Posted on 04/03/2019
On Wednesday 29/1/14 the BBC screened a Horizon program entitled “Sugar Versus Fat – Which Is Worse?”
The program asked two identical twin brothers – both of whom are medical practitioners – to follow either a high fat or high sugar diet for a month to see what effect such a diet had on their health.
They particularly looked at how body fat levels, body muscle levels and insulin levels were influenced by either diet, and drew some critically important conclusions that are relevant to us all, despite the fact that this was a short experiment involving only two people. Here are the key points the program made:
The question is too simplistic to have any real meaning. Both sugar (as a form of carbohydrate) and fat play vital roles in allowing our cells to function properly to keep us healthy, but excessive quantities of either one of these macronutrients is bad for us.
However, nutritionists believe that neither of these two individual factors by themselves is responsible for the burgeoning epidemics of obesity, diabetes and other lifestyle diseases that plague modern societies.
Our brains “hedonic pleasure centres” find it particularly difficult to resist the seductive pleasure of the combination of sugar and fat. This deadly combination of fat and sugar is a manufactured phenomenon – you can’t find it anywhere else in nature, and in the face of such an abundance of energy dense, calorie packed processed “foods” it’s almost astonishing that any of us manage to stay slim!
This combination of fat and sugar engages the brains hedonic pleasure centres much more powerfully than either sugar or fat alone, and overpowers our brains ability to tell us to stop eating, leading many of us down a path that results in ill health, weight gain and a “big belly blow out”.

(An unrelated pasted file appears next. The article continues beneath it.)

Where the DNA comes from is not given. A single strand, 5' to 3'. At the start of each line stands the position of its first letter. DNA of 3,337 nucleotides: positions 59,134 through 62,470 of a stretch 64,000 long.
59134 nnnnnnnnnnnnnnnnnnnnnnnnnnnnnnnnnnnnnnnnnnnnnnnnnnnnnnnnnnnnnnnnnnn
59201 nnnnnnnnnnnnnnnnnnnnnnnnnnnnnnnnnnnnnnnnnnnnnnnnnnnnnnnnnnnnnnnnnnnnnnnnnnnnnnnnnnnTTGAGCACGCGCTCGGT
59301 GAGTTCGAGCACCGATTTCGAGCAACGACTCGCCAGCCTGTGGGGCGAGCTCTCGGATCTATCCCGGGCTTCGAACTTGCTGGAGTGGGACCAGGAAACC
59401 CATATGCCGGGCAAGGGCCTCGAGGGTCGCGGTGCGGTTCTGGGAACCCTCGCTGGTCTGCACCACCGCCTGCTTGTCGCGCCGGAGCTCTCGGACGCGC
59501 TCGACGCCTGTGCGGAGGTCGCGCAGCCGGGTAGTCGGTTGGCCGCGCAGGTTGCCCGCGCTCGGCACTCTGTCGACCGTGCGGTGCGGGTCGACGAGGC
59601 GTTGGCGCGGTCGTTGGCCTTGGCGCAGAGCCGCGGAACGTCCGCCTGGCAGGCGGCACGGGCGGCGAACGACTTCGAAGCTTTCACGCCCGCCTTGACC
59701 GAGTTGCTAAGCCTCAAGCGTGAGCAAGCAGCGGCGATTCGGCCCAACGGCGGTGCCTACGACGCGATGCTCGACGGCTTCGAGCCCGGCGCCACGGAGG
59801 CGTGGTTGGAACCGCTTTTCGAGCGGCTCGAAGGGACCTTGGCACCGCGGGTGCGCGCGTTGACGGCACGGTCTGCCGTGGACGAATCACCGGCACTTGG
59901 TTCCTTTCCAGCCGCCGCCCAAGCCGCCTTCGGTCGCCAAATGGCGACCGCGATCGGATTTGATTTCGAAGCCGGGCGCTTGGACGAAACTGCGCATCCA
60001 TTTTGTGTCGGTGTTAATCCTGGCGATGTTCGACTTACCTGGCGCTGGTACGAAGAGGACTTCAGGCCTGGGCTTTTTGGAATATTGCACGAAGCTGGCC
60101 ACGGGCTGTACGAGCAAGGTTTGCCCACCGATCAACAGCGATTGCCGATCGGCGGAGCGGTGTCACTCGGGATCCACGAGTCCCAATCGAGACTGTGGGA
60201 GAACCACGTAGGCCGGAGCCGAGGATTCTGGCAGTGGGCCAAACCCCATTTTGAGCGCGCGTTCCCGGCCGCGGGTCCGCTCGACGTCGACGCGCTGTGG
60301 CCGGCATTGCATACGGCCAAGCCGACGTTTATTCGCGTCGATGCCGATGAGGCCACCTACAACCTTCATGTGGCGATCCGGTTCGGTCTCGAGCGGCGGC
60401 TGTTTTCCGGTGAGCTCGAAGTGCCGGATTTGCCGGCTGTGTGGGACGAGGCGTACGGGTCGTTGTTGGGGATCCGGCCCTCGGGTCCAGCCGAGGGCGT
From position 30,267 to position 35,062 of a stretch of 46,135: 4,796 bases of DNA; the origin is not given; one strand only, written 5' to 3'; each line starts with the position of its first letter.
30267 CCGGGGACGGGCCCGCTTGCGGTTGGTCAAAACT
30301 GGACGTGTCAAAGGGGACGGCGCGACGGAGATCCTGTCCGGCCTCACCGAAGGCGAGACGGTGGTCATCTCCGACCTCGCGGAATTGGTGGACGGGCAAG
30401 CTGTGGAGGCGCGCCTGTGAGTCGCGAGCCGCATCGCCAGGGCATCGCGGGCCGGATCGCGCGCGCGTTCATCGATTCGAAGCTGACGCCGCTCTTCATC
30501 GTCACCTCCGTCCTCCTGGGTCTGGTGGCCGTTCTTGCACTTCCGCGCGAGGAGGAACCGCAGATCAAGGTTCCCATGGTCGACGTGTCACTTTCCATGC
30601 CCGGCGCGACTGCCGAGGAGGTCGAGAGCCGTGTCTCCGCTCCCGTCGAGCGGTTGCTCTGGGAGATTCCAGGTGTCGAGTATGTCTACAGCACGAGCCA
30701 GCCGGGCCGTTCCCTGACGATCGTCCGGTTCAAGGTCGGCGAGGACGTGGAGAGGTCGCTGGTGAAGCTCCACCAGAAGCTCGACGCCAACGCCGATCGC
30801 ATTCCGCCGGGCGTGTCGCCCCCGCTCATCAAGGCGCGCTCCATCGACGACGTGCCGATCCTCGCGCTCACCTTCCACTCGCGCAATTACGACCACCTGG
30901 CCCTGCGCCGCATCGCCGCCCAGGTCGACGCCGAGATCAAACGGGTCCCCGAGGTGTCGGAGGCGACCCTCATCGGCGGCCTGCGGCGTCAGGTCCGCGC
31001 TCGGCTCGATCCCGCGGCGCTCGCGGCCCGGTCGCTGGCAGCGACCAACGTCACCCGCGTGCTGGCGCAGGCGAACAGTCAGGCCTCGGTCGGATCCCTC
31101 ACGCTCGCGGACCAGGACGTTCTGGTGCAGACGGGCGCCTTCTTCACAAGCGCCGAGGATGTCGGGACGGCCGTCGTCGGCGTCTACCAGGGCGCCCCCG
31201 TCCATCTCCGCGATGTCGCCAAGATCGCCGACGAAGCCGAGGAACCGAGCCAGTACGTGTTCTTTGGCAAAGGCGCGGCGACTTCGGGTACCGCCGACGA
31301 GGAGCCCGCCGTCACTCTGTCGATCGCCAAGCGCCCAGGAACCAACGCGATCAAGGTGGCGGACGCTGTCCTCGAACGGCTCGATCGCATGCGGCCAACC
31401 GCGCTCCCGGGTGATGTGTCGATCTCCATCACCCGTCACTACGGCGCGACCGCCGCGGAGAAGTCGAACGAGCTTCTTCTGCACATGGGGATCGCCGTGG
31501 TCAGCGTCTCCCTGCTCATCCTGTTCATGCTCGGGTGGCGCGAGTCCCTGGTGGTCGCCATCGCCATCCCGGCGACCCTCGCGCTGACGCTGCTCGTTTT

So do yourself a favour and cut out (or at least cut back on) the discretionary “treats” such as ice cream, chocolate, donuts and many other processed foods, and develop a holistic attitude to food, based on the importance of a balanced diet that avoids processed “foods”.
Say no more.
There are no long term health benefits associated with a high sugar diet, but there are plenty of disadvantages associated with such a regime.
Once again, sensible nutrition is all about balance. The Horizon program demonstrated how we need glucose as a vital energy source for powering our body, whether that be to sustain concentration and mental alertness as per the programs stock broking experiment, or whether it be to power our muscles to get us up a hill in a cycling duel.
However, excessive energy intake – particularly in the form of fructose – over a sustained period of time causes us to develop a fatty liver, and is a key driver in developing many of the lifestyle diseases that plague modern societies, including insulin resistance, diabetes, heart and blood vessel disease, high blood pressure, strokes, liver disease, many forms of cancer, and others.
Again, there are no long term health benefits associated with a high fat diet, but there are plenty of negatives associated with such an approach.
Fat (especially good fats such as omega 3 and monounsaturated fats) is a vital source of energy and plays a key role in maintaining the physical wellbeing of our body, but a high fat diet also has its problems, as this program demonstrated.
Conventional thinking still links the consumption of too much fat (especially saturated fat) with elevated blood cholesterol (especially the “bad” LDL cholesterol), although this theory is being questioned. However, there is no doubt that man made trans fats are really bad for you, depleting your body’s levels of the protective “good HDL cholesterol” and leaving you prone to strokes, heart attacks, and many other serious health problems.
But the program also highlighted a couple of other key (but lesser well known) points about a high fat diet, namely:
With very little dietary blood glucose, the body of the brother on the high fat diet started to break down its own muscle tissue in order to convert the amino acids that were liberated into glucose. In other words, even though he did lose some body fat, he lost an equal amount of muscle tissue as the body burnt its own muscle tissue in order to supply its need for glucose.
You can power your body without sugar like this for a while, but the price you pay is muscle loss as your body burns muscle to make sugar. Exercise like that all day and you’ll lose muscle tissue, but keep most of your body fat.